skip navigation

PUBLICATIONS

Register for Latest Research

Stay Informed
Register with NCJRS to receive NCJRS's biweekly e-newsletter JUSTINFO and additional periodic emails from NCJRS and the NCJRS federal sponsors that highlight the latest research published or sponsored by the Office of Justice Programs.

NCJRS Abstract

The document referenced below is part of the NCJRS Virtual Library collection. To conduct further searches of the collection, visit the Virtual Library. See the Obtain Documents page for direction on how to access resources online, via mail, through interlibrary loans, or in a local library.

 

NCJ Number: 221260 Add to Shopping cart Find in a Library
Title: Pennsylvania Department of Corrections Education Outcome Study
Author(s): Linda G. Smith Ph.D.
Corporate Author: Correctional Education Assoc
United States of America
Project Director: Stephen Steurer
Date Published: May 2005
Page Count: 124
Sponsoring Agency: Correctional Education Assoc
Elkridge, MD 21075
Pennsylvania Cmssn on Crime and Delinquency
Harrisburg, PA 17108-1167
Sale Source: Pennsylvania Cmssn on Crime and Delinquency
P. O. Box 1167
Harrisburg, PA 17108-1167
United States of America
Document: PDF
Type: Report (Study/Research)
Format: Document
Language: English
Country: United States of America
Annotation: Findings and recommendations are presented from the Pennsylvania Department of Corrections’ Education Outcome Study (EOS) on the efficacy and effectiveness of the Department’s correctional education program.
Abstract: The study’s findings focused on recidivism and postrelease employment as reported in official records for criminal histories and the Labor and Industry Council’s employment and wage data. Highlights of findings include: (1) for rearrest, correctional education participants had lower rates of recidivism (23.6 percent) compared to the nonparticipants (29.4 percent) with correctional education participation found to significantly reduce the odds of rearrest; (2) for “all recidivism,” correctional education participants had lower rates of recidivism (40.9 percent) compared to nonparticipants (45.9 percent); (3) for “all recidivism” by education program type, a consistent pattern was found with participation in multiple education programs having the lowest rates (38.3 percent) followed by GED participation (46.9 percent), vocational education (47.2 percent) and basic education (48.9 percent); (4) for legally employed, correctional education participants had a lower rate of employment (55.8 percent) compared to nonparticipants (59.1 percent); and (5) for wages earned, the quarterly wages for the education participants averaged $5,060.88. Based on the findings, several recommendations were proposed. Highlights of these recommendations include: (1) utilize better testing, assessment, and education planning for participants in correctional education; (2) strengthen ties to education programs in the community and assist inmates in making contact with them prior to release; (3) provide more staff training; and (4) recognize the achievement by inmates in some meaningful way. The purpose of the second phase of the Pennsylvania Department of Corrections’ Education Outcome Study (EOS) was to examine both the recidivism and employment outcomes of the inmates who participated in correctional education and a comparison group of those inmates who did not participate in any correctional education programming after release from incarceration (outcome evaluation). Tables, references and appendixes A-D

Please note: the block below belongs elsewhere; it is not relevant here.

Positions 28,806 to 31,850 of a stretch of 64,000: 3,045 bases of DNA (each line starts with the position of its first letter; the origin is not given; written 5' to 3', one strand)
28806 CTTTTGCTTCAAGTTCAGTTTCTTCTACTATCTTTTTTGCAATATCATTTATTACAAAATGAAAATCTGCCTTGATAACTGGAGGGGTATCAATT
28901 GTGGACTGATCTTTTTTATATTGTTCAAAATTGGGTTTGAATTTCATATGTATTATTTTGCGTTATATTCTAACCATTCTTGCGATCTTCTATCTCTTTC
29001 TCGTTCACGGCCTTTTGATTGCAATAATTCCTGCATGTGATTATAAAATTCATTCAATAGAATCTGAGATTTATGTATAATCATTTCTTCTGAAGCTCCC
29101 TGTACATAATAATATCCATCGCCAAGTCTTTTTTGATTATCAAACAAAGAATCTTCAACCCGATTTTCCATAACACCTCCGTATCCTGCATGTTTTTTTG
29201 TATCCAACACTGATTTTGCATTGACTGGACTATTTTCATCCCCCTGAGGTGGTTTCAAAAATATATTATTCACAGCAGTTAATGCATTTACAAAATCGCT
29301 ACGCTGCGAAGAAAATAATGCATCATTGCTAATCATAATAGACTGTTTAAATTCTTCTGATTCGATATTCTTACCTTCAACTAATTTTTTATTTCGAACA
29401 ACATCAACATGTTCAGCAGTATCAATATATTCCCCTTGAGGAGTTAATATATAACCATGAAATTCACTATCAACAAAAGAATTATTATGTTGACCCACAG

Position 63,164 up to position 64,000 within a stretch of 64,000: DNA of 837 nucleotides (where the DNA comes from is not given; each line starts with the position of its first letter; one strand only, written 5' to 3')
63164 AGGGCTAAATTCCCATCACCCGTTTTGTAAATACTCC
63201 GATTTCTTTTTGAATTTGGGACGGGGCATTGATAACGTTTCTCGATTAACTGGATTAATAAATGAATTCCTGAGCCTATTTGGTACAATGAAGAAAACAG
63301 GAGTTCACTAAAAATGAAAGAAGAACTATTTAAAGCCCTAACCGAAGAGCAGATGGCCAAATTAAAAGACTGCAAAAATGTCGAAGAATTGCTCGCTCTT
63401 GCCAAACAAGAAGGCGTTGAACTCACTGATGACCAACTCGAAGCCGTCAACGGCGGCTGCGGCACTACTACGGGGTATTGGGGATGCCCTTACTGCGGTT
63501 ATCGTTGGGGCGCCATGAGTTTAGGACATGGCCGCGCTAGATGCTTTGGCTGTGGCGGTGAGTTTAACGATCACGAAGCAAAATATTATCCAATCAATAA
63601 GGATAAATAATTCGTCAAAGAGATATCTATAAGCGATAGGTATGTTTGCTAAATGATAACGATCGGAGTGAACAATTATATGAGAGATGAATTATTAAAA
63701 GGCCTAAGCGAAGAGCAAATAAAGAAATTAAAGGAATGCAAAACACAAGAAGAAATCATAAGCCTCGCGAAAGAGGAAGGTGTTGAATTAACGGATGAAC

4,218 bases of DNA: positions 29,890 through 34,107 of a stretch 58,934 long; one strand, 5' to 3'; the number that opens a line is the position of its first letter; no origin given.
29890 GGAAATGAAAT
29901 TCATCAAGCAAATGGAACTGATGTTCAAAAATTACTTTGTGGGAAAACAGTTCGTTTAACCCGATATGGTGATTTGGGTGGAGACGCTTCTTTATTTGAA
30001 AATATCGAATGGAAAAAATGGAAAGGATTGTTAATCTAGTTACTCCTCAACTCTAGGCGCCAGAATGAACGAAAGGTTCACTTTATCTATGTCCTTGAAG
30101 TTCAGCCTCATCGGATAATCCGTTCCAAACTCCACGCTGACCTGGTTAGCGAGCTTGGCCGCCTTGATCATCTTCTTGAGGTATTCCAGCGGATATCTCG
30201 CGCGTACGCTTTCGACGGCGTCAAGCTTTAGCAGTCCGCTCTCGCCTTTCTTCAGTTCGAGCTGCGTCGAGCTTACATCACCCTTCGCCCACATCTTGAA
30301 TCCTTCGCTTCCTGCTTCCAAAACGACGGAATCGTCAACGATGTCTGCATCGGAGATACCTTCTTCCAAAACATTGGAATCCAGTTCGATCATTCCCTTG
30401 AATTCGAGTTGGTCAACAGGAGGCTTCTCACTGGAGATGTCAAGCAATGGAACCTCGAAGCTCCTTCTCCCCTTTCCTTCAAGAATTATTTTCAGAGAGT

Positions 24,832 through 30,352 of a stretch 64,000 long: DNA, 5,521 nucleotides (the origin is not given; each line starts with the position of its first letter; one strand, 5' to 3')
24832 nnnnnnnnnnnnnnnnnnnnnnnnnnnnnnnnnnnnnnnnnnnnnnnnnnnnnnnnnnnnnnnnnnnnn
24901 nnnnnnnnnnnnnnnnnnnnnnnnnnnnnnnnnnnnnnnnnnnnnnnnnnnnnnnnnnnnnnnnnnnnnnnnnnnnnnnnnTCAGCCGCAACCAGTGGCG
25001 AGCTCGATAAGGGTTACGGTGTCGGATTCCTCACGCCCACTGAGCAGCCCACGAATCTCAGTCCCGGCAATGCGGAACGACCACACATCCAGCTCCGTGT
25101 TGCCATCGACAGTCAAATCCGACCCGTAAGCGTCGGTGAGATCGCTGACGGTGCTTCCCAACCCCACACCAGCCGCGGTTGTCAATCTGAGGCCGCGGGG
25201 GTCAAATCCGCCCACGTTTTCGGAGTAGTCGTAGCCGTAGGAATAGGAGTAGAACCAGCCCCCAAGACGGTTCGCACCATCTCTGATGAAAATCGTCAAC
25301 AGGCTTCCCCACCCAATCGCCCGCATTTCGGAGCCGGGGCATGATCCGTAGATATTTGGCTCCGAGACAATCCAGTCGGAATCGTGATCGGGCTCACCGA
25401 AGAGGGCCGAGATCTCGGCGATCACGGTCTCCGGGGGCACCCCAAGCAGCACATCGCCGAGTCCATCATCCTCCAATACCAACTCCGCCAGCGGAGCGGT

Main Term(s): Inmate Education Assistance Programs
Index Term(s): Adjustment to release; Corrections effectiveness; Inmate academic education; Inmate Programs; Inmate release plans; Mandatory inmate education; Pennsylvania; Program evaluation; Recidivism; Recidivism prediction; Social reintegration
Note: Downloaded on January 21, 2008.
To cite this abstract, use the following link:
http://www.ncjrs.gov/App/publications/abstract.aspx?ID=243122

*A link to the full-text document is provided whenever possible. For documents not available online, a link to the publisher's website is provided. Tell us how you use the NCJRS Library and Abstracts Database - send us your feedback.